Clean India movement should also clean the air

Oct 05, 2014, 08:03 IST | Rajendra Shende

The most crucial inclusion in the India-US joint statement issued on September 30 is the strategic partnership on energy and climate change

The most crucial inclusion in the India-US joint statement issued on September 30 is the strategic partnership on energy and climate change. The actions agreed will have far reaching impacts on India’s poor, neo-middle class and youth. They will also enhance the image of India as a steward in international negotiations on environment.

PM Modi and President Obama after briefing the media in the Oval Office on Tuesday. File Pic 

At World Trade Organisation (WTO), India resisted the American pressure to amend Trade Facilitation Agreement (TFA), only to protect the hundreds of millions of poor and hungry Indians. Now, India, through actions planned in partnership with the US, has a unique opportunity to act on climate change and secure the future of poor workers and farmers.

Till now India, over the last 17 years has been resisting, at international meetings, to avail an important the opportunity to make its refrigeration and air conditioning industry move away from a refrigerant — hydrochloroflurocarbons (HFCs). Nearly 100 countries, including the US and Japan and those in Europe, have given their consent but India continues to block this agreement, which is not for the interest of the poor.

The refrigeration and air-conditioning industry has made enormous contributions to protect the stratospheric ozone layer by effectively implementing the Montreal Protocol. By 2010, as per the Montreal Protocol, it had eliminated production and consumption of chlorofluorocarbons (CFCs). Now it, like other developing countries, is phasing out the last remaining ozone depleting chemical — hydrochlorofluorocarbons (HCFCs). However, in most cases, HFCs were introduced as an alternative to CFCs and now HCFCs.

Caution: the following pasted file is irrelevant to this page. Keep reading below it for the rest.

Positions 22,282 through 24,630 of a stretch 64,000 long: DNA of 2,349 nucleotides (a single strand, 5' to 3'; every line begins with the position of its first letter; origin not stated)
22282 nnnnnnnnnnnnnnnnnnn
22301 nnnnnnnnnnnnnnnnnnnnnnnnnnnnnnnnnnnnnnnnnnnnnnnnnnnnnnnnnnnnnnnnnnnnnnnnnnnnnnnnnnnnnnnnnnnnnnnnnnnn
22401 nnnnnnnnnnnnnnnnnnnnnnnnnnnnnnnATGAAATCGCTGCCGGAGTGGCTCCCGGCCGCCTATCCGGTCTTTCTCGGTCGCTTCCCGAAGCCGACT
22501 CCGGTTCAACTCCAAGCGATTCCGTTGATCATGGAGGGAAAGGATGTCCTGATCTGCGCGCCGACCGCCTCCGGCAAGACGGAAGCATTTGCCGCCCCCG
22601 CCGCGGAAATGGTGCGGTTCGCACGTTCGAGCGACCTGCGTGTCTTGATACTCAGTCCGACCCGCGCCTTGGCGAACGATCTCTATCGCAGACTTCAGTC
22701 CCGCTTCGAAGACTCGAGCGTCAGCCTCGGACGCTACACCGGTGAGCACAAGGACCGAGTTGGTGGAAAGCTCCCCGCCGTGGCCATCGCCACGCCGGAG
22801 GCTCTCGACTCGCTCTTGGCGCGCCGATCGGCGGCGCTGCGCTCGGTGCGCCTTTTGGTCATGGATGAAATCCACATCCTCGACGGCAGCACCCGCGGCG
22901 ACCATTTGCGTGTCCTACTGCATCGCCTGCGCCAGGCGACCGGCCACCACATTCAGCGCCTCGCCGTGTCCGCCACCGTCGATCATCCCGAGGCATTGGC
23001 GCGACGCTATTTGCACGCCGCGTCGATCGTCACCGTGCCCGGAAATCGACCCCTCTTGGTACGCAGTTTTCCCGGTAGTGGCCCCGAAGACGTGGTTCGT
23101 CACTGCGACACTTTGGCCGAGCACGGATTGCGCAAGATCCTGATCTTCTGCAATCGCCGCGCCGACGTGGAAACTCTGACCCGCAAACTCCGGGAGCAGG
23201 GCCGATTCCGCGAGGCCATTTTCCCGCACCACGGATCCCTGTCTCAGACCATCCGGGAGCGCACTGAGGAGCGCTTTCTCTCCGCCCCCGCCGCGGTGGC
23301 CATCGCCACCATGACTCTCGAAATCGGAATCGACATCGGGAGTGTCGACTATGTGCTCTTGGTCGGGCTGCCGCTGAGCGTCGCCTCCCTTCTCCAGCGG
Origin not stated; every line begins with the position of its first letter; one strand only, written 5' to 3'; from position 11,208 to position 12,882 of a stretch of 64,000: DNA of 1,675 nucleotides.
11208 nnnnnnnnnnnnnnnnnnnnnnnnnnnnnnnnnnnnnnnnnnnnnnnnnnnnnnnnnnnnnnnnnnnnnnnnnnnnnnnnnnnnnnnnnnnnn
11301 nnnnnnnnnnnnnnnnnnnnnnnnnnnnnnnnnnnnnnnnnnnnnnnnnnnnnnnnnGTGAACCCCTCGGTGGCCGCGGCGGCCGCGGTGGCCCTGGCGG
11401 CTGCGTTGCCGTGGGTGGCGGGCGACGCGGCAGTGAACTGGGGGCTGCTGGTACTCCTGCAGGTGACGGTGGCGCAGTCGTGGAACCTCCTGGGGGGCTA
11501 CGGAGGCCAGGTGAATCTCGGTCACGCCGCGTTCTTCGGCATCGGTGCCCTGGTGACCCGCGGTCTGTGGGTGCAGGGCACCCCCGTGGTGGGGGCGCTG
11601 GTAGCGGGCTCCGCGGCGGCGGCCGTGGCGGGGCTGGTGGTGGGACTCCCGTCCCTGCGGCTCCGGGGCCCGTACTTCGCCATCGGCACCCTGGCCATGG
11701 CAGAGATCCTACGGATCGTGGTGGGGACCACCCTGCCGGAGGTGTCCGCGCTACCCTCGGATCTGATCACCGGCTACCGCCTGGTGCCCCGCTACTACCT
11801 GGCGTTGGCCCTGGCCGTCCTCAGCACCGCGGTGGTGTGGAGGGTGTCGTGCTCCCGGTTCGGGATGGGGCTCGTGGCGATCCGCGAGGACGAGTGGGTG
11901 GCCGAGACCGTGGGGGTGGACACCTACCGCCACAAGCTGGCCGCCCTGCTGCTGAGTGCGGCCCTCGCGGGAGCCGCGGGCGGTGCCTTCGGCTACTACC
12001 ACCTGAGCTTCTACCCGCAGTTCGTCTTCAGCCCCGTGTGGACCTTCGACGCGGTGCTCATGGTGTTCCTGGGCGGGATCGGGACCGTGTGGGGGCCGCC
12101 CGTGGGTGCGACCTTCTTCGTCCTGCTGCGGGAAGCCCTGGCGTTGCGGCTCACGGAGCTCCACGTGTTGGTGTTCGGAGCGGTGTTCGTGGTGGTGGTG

The annual global growth of HFCs, used mainly in room and car air-conditioners, is eight per cent but in emerging economies like China and India, it is more than 10 to 15 per cent. It is likely to be 20 per cent soon due to increasing demand for air-conditioners from the rising neo-middle class.

As the plans declared by Prime Minister Narendra Modi for 100 smart cities go on stream, as the cold storage requirements increase to feed people in those cities, as the number of refrigerated facilities increase to prevent the wastage of perishables to give better income to farmers for their produce, the demand for HFCs would further rise.

Scientific studies say global action on HFCs will avoid up to 200 billion tonnes of CO2 emissions by 2050. But are alternatives to HFCs available? Godrej in India has already commercialised room air-conditioners without HFCs. It uses hydrocarbons (HC), which is cheaper and easily available in India. The energy efficiency of such air conditioners is at least 10 per cent higher.

India’s air-conditioning sector uses up to half of the available electricity during the sub-continent’s hottest months.

The demands burden India’s tattered power grid. The power outage in July 2012 was the largest in the history, which was blamed on the use of air conditioning systems.

Implementing HFC phase-down under the Montreal Protocol, India during negotiations can insist on applying the same rules as accepted under the Montreal Protocol — getting a grace period by requesting industrialised countries to carry out HFC phase-down first, ensuring that alternatives are available and affordable, getting full incremental cost of transition away from HFCs and getting the energy efficient and even super-efficient technology.

This opportunity is being withered away by India for the last few years by splitting hair on legal issues without understanding the larger interest of India’s poor and aspirations of the emerging neo-middle class.

Rajendra Shende is an IIT alumni, chairman of TERRE Policy Centre and former director of the UNEP. Views expressed are personal.

Go to top